Costs, Frustrations Mount as Fort Hood Shooter Trial Opens

By:  Bob Adelmann
08/06/2013
       
Costs, Frustrations Mount as Fort Hood Shooter Trial Opens

Nidal Malik Hasan is representing himself at his trial for the Fort Hood shooting which occurred on November 5, 2009.

After nearly four years of delays, the military trial of Nidal Malik Hasan, the accused Fort Hood shooter, begins today with Hasan representing himself against charges of 13 counts of premeditated murder and another 32 counts of attempted murder stemming from the attack on November 5, 2009. The costs of trying Hasan, estimated to be $5 million and counting, are compounded by the frustrations of many over the four years of delays, stalling tactics, and unexplained dithering by judges and Army officials. In addition, the Army considers the shooting to have been an incident of “workplace violence,” rather than a terrorist attack, denying benefits to the shooter’s victims that would otherwise have been paid. To top it off, Hasan has been living like a king at taxpayers’ expense while waiting for his trial to begin.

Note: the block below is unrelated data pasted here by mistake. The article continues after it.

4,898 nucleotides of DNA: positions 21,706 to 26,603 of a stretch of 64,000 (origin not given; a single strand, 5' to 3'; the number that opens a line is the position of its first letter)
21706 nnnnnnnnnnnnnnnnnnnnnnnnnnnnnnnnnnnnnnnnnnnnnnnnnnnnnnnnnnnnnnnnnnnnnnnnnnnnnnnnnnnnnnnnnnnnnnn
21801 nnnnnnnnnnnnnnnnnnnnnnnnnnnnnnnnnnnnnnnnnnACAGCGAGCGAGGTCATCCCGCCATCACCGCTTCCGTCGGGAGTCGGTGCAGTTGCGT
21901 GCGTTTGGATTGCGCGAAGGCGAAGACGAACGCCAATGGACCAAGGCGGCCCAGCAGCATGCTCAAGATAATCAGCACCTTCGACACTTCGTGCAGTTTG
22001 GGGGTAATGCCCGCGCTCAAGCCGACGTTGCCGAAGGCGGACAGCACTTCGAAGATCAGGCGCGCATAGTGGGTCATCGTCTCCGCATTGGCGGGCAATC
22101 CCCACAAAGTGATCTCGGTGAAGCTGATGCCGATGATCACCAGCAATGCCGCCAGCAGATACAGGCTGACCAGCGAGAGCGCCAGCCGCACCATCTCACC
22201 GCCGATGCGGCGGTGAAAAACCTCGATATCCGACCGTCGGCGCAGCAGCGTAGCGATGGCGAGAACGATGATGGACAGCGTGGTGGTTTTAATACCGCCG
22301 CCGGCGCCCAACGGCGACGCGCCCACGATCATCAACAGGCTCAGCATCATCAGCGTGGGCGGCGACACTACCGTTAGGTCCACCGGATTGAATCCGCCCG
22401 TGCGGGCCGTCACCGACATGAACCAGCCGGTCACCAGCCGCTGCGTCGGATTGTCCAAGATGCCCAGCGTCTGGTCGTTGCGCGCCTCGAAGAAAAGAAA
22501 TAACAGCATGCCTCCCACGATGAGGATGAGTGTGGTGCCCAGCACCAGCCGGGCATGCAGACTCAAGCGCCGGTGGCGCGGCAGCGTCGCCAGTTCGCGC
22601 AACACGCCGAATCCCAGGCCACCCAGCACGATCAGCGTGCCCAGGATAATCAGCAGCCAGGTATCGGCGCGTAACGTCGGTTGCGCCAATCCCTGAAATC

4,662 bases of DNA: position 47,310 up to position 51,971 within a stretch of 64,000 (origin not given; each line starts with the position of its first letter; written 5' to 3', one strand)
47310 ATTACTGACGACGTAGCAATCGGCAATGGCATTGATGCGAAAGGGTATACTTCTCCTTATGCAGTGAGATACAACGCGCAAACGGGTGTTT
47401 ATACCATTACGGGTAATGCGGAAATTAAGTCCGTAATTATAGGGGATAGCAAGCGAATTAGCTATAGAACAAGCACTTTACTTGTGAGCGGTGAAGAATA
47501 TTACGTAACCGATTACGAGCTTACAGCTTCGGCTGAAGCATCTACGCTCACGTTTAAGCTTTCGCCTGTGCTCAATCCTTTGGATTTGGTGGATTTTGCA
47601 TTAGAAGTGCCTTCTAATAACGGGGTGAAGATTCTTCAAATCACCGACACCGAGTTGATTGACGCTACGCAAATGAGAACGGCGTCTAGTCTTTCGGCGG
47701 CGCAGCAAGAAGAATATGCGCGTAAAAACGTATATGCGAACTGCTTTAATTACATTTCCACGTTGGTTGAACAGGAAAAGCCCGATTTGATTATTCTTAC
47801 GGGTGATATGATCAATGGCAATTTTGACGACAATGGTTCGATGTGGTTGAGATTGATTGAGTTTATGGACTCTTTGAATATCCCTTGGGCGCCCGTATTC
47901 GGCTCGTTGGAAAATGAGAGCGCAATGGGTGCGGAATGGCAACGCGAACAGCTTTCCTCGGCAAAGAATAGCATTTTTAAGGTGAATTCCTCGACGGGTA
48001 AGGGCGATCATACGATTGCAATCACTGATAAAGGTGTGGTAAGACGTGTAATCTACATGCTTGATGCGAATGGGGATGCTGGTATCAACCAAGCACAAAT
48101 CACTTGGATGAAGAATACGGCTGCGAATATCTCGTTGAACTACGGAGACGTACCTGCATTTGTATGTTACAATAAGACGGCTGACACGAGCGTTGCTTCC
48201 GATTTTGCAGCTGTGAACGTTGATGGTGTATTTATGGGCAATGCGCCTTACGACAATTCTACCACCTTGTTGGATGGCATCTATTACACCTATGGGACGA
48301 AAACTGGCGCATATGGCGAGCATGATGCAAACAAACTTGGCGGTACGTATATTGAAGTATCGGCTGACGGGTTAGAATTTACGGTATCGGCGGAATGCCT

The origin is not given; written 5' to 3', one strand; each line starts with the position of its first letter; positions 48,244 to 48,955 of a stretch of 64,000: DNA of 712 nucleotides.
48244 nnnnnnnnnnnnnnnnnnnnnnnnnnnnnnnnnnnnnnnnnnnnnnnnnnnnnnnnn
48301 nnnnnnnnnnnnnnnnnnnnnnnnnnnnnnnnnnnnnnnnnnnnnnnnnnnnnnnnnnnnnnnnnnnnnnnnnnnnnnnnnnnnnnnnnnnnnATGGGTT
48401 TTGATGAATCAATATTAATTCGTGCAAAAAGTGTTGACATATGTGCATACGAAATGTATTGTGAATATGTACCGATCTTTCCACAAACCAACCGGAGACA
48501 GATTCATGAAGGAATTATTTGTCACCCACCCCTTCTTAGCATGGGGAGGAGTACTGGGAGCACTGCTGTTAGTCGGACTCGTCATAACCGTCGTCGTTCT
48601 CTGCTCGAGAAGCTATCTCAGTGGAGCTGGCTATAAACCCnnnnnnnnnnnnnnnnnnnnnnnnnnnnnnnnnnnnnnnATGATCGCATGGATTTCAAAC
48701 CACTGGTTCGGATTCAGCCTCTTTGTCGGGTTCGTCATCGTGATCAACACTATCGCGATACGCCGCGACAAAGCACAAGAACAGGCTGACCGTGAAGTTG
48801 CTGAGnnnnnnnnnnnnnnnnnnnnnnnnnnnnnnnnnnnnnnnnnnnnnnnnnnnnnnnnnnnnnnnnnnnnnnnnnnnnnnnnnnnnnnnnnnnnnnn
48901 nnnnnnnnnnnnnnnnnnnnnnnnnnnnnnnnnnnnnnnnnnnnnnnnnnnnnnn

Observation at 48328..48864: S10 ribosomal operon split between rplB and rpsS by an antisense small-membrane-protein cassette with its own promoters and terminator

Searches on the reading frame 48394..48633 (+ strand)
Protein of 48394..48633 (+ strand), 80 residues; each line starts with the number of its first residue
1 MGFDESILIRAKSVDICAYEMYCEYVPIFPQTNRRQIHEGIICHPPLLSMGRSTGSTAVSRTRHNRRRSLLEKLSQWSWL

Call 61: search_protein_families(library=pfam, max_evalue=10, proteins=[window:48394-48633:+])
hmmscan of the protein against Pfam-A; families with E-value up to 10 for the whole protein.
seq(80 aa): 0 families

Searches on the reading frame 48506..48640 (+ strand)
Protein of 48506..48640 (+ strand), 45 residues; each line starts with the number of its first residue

That he is guilty is not even contested by Hasan himself. He asked to plead guilty but was denied under Army rules because a court-martial conviction would require either a death sentence or life in prison without parole and such a plea-bargain would violate court-martial rules.

It was premeditated murder. He knew exactly what he was doing.

On July 31, 2009, he visited the Guns Galore shop in Killeen, Texas, and asked specifically for “the most technologically advanced weapon on the market and the one with the highest standard magazine capacity.” Based on recommendations by the store manager, he returned home to research the suggested firearm on the Internet and returned to the store the next day to make his purchase: an FN Five-seven pistol, with a standard 20-round magazine. He returned to the store on a weekly basis to purchase additional magazines and ammunition. He went to an outdoor shooting range to work on his marksmanship skills, which after a time allowed him to hit man-size silhouette targets at distances of up to 100 yards.

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